Fatal Familial Insomnia
What is fatal familial insomnia (FFI)?
Fatal familial insomnia (FFI) is a neurogenerative disease that belongs to a group called prion diseases, which are caused by infectious proteins. FFI mostly affects the thalamus, the part of the brain that controls the sleep-wake cycle. It is also called the relay center of the brain because it helps different parts of the brain communicate. Its characteristic symptom is insomnia that gets progressively worse and leads to significant mental and physical deterioration.
Symptoms usually first occur during the middle of life, typically between age 32 and 62. Because it is so rare, the exact prevalence of this disorder is unknown.
What are the symptoms of FFI?
- Sudden insomnia that gets worse over time
- Rapidly worsening dementia
- Vivid dreaming
- Lack of appetite
- Weight loss
- Too high or low body temperature
- Panic attacks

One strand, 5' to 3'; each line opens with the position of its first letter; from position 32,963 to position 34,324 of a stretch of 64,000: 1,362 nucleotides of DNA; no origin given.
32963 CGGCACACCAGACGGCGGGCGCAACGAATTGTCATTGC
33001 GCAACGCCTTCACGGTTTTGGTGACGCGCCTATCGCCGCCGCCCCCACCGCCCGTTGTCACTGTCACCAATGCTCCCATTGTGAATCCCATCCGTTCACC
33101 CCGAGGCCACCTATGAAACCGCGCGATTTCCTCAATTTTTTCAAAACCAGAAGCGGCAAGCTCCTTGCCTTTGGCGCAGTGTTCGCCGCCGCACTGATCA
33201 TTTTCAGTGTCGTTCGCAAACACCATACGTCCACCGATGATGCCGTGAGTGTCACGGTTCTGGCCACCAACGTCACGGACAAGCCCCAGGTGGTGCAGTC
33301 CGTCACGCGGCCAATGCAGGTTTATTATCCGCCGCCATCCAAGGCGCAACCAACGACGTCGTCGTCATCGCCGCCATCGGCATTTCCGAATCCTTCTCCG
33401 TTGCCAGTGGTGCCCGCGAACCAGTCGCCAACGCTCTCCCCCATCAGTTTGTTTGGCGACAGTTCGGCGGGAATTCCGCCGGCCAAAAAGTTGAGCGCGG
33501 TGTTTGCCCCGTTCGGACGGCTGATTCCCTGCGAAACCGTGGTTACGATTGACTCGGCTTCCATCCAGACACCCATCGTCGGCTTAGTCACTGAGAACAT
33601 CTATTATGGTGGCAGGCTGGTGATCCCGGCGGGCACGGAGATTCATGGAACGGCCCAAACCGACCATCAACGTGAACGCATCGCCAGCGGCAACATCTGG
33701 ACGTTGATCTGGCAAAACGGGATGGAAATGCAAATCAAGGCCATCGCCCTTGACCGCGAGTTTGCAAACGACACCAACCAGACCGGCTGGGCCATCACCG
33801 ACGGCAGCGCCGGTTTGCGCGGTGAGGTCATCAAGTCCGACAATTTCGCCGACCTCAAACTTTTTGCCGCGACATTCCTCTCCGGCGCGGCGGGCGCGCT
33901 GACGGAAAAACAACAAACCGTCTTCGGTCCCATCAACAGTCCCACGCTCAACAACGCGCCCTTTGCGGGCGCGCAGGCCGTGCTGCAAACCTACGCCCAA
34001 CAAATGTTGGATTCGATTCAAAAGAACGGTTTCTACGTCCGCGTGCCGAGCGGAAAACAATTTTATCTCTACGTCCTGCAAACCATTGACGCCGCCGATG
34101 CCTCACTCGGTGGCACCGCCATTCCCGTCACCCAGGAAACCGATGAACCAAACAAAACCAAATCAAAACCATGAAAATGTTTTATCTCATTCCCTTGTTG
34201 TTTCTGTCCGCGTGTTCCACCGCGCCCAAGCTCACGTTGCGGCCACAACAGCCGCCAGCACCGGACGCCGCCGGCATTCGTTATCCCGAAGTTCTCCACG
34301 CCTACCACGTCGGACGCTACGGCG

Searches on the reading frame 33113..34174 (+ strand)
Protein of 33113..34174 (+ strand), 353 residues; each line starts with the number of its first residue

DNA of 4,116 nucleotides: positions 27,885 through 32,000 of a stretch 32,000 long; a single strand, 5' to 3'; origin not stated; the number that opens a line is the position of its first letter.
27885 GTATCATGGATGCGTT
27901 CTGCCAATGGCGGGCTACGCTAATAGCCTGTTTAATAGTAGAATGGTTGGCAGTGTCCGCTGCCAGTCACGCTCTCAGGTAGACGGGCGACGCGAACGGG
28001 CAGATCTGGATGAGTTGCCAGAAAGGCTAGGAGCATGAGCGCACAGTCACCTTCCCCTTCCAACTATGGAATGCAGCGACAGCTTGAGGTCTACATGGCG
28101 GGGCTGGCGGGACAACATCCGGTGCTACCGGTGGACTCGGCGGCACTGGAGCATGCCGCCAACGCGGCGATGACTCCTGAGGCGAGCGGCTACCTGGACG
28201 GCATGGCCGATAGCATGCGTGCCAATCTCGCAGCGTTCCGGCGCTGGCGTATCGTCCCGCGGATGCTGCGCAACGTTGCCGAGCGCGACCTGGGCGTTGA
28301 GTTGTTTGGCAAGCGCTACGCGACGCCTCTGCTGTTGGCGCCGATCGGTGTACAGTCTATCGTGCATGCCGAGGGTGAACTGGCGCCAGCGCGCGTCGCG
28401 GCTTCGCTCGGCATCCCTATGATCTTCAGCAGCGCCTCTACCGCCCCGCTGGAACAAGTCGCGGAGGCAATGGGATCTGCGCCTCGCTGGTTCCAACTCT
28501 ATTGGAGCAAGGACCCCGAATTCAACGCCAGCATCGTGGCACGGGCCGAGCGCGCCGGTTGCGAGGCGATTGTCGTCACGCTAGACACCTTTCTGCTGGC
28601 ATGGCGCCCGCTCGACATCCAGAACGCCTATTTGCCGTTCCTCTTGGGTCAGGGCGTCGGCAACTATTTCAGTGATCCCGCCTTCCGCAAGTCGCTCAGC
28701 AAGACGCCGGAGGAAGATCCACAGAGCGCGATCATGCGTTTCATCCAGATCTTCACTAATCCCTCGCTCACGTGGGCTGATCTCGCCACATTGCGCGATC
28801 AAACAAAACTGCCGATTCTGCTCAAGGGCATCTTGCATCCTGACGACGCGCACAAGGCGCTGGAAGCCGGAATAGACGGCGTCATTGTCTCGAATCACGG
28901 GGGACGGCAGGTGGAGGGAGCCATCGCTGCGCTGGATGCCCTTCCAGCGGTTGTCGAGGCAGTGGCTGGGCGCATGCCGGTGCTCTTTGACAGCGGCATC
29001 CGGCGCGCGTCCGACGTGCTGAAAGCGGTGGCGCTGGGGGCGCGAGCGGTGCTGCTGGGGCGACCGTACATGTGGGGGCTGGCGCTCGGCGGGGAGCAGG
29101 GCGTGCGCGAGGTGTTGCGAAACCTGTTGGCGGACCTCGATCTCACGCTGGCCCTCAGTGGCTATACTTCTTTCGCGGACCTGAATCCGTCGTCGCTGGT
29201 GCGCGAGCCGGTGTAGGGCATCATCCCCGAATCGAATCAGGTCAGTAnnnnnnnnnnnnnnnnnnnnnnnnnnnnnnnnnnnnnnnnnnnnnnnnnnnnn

- High blood pressure
- Uncoordinated movement
- Erectile dysfunction
- Vision problems
- Intense confusion
Near the end of the course of the disease, the dementia may progress to the point that the person may not be able to walk or talk. The insomnia can reach a point where the patient is completely unable to sleep.
What causes FFI?
FFI is a neurogenerative disease, a disease that over time leads to fewer neurons, or nerve cells. The reduction of nerve cells in the thalamus causes FFI’s symptoms.
FFI is inherited as an autosomal dominant trait. Human traits are inherited from one’s father and mother. They each contribute a gene, which interacts with the other. In dominant disorders, only a single copy of the mutated gene is needed for the disease to appear. FFI occurs because of a mutation in the PRNP
gene. In rare cases, FFI can occur in people who have no family history of it, meaning the mutation happens spontaneously.
How is FFI diagnosed?
FFI can be diagnosed with:
- Recording characteristic symptoms
- Detailed recording of patient history
- Clinical evaluation
- Specialized testing
- Molecular genetic testing
- Sleep study
- PET scan
What are the treatments for FFI?
Currently, there are no effective treatments for FFI, but researchers are searching for treatment and a cure. Symptomatic treatment that can help includes:
- Anti-seizure medications
- Psychosocial support
- Genetic counseling
Where can I find out more about FFI?